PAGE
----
Emilie McDonnell recently completed her DPhil in Law, which focuses on protecting the right to leave and related human rights of asylum seekers, refugees and other migrants during externalised migration control, specifically when it is conducted extraterritorially and has been outsourced to states of origin and transit, private actors, and international organisations. She is supervised by Professor Cathryn Costello and Associate Professor Miles Jackson. In support of her studies, Emilie holds a Hertford College Senior Scholarship.

Emilie is the 2016 Tasmanian Rhodes Scholar, having completed the MPhil in Law in 2018 and the BCL with Distinction in 2017 at University College, Oxford. She holds a Bachelor of Arts (Criminology) and a Bachelor of Laws with First Class Honours in Law from the University of Tasmania, and is also a qualified lawyer from Australia. In 2013, she co-founded and was a Director until 2016 of Tasmania’s first community legal centre for refugees, asylum seekers and humanitarian entrants, the Tasmanian Refugee Legal Service.

She is an Adjunct Researcher at the University of Tasmania School of Law, a Research Assistant at the Oxford Human Rights Hub, and previously a Co-Convenor of the Refugee and Migration Law Discussion Group. She is a Research Affiliate at the Refugee Law Initiative and Member of the Asia-Pacific research group and Emerging Scholars Network at the Andrew & Renata Kaldor Centre for International Refugee Law, UNSW Sydney.

Emilie was the Graduate Teaching Assistant for Human Rights Law at the Oxford Law Faculty from 2019-21, having lectured and tutored for the Human Rights Law (FHS) course. She has previously lectured and tutored FHS undergraduates in Medical Law and Ethics, tutored International Refugee Law for the Stanford University Program in Oxford, and taught on several summer school programmes in Oxford. Emilie was awarded the 2019 Samuel Pisar Travelling Fellowship in Human Rights from the Bonavero Institute of Human Rights enabling her to intern with the Department of Legal Affairs at the United Nations Relief and Works Agency for Palestine Refugees (UNRWA) in Jerusalem from July to October 2019.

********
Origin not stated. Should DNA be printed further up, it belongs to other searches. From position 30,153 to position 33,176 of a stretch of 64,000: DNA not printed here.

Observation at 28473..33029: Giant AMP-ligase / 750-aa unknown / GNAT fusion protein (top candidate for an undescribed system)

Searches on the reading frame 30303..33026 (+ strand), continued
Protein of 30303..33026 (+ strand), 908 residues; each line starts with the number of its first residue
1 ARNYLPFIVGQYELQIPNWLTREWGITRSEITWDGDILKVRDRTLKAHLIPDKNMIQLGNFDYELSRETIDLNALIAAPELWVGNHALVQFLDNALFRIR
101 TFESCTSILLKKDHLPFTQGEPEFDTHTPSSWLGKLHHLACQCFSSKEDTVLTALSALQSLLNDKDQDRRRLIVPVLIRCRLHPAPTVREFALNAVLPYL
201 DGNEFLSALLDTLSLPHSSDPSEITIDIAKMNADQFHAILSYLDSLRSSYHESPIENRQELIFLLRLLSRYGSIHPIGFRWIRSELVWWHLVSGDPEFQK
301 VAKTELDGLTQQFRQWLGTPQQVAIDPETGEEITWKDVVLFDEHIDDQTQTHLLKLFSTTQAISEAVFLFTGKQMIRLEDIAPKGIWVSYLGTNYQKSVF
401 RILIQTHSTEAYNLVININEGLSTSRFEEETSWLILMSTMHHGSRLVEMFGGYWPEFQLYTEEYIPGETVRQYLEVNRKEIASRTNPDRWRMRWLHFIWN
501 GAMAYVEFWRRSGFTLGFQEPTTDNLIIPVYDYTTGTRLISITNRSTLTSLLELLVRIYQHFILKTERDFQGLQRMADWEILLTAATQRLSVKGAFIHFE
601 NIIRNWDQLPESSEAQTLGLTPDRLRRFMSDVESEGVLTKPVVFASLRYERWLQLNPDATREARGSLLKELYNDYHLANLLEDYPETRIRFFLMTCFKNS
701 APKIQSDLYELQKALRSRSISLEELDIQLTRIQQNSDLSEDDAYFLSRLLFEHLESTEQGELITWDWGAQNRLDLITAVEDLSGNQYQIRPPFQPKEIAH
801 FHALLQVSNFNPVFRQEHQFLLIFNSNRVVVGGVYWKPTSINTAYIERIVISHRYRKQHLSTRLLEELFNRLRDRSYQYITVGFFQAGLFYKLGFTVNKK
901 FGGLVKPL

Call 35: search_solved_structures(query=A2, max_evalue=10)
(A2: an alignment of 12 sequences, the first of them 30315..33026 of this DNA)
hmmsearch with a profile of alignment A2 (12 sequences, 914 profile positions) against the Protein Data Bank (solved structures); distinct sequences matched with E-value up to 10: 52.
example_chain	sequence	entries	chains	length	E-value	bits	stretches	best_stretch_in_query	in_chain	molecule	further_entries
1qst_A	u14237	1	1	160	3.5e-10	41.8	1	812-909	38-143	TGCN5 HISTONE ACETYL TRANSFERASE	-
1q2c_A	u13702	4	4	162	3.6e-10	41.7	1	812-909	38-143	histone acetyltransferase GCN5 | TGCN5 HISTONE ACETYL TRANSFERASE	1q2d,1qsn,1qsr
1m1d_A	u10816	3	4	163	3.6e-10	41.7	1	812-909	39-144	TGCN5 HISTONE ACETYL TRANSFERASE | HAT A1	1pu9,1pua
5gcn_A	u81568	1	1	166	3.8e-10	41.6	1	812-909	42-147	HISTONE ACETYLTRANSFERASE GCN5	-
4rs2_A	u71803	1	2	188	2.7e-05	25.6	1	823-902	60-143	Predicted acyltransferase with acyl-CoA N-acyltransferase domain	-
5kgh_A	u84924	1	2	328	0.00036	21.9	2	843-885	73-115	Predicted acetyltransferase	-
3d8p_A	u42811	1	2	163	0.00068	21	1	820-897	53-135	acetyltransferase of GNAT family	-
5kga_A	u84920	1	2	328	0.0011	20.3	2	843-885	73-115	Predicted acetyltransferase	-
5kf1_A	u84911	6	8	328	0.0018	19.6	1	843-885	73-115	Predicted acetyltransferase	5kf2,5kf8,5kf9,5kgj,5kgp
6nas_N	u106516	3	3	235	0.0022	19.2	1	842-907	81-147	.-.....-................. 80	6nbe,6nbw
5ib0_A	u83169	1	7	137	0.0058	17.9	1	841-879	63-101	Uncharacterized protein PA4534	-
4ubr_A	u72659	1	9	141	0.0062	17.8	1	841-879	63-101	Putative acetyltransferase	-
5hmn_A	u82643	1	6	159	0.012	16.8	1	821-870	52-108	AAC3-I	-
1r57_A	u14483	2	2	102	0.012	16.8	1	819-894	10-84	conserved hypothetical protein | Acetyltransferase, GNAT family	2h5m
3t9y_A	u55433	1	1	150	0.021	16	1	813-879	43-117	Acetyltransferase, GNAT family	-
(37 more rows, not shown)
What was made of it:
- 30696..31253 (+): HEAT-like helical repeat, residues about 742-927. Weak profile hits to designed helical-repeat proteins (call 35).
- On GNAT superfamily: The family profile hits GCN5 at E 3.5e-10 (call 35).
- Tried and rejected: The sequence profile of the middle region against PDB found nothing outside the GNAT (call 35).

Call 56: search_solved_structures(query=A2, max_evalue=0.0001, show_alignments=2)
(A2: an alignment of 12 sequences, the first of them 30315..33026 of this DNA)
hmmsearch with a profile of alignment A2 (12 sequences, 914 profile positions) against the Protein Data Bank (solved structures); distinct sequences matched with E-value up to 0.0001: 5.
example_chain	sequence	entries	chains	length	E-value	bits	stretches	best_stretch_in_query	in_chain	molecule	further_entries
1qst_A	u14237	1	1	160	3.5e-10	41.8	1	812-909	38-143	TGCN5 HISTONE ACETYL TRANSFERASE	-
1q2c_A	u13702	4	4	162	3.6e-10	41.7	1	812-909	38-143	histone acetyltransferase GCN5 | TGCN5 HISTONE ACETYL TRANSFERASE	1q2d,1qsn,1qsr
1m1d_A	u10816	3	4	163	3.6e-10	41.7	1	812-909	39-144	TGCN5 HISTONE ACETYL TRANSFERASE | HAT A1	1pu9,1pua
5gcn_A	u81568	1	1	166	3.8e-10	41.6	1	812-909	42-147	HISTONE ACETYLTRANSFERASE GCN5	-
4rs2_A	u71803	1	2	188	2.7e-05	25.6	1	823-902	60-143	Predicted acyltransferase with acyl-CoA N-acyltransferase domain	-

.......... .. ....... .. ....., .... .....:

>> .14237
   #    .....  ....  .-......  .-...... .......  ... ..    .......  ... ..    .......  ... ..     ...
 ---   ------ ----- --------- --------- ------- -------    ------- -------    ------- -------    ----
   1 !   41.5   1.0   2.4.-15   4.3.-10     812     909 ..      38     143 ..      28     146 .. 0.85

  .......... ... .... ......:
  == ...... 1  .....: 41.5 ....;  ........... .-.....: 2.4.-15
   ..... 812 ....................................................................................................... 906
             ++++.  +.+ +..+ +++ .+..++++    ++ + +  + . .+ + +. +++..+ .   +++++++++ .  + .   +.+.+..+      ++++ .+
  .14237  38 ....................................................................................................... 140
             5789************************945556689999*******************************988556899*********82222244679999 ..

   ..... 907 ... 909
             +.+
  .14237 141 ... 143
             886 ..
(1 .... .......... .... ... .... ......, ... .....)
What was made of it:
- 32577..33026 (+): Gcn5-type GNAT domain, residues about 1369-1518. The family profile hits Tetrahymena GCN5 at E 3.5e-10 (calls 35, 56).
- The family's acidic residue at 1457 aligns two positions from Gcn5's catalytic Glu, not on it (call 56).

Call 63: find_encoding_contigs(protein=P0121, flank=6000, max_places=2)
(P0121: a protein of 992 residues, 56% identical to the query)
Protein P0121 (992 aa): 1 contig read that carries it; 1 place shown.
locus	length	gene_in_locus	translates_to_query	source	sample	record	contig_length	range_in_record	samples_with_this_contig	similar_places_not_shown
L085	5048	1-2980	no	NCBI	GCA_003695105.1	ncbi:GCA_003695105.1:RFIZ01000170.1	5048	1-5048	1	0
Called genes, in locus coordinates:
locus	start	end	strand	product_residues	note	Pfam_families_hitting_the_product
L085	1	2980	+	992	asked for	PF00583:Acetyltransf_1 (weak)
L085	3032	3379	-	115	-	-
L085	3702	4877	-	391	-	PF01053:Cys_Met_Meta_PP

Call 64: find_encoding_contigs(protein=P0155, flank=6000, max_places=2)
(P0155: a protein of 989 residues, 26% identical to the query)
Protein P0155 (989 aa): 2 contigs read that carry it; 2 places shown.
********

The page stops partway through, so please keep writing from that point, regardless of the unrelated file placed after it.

Recent additions

Internet Publication (10)

Report (1)

Other (2)

Journal Article (1)

E McDonnell, 'Proprietary rights in the online world: Is a digital footprint property?' (2016) 25 Australian Property Law Journal 69
This article explores whether a person’s digital footprint, specifically their online accounts and the contents within them, can be property owned by the account user. Despite people living a significant part of their lives online, there is no law in Australia which specifies whether digital footprints are property or a concise legal framework for determining when new concepts can be afforded proprietary rights. The example of classic cars is used to demonstrate that digital footprints can fall within a property law framework and hold proprietary rights. It is concluded that digital footprints are conceptually capable of being property and should be recognised as property under Australian law because they are commercially valuable and no other body of law adequately protects a person’s ability to determine how their digital footprint will be treated after death.
ISBN: 1038-5959

Research programmes

Research Interests

Human Rights, Human Rights Law, Migration Law, Refugee Law, Public International Law

Options taught

Human Rights Law

Research projects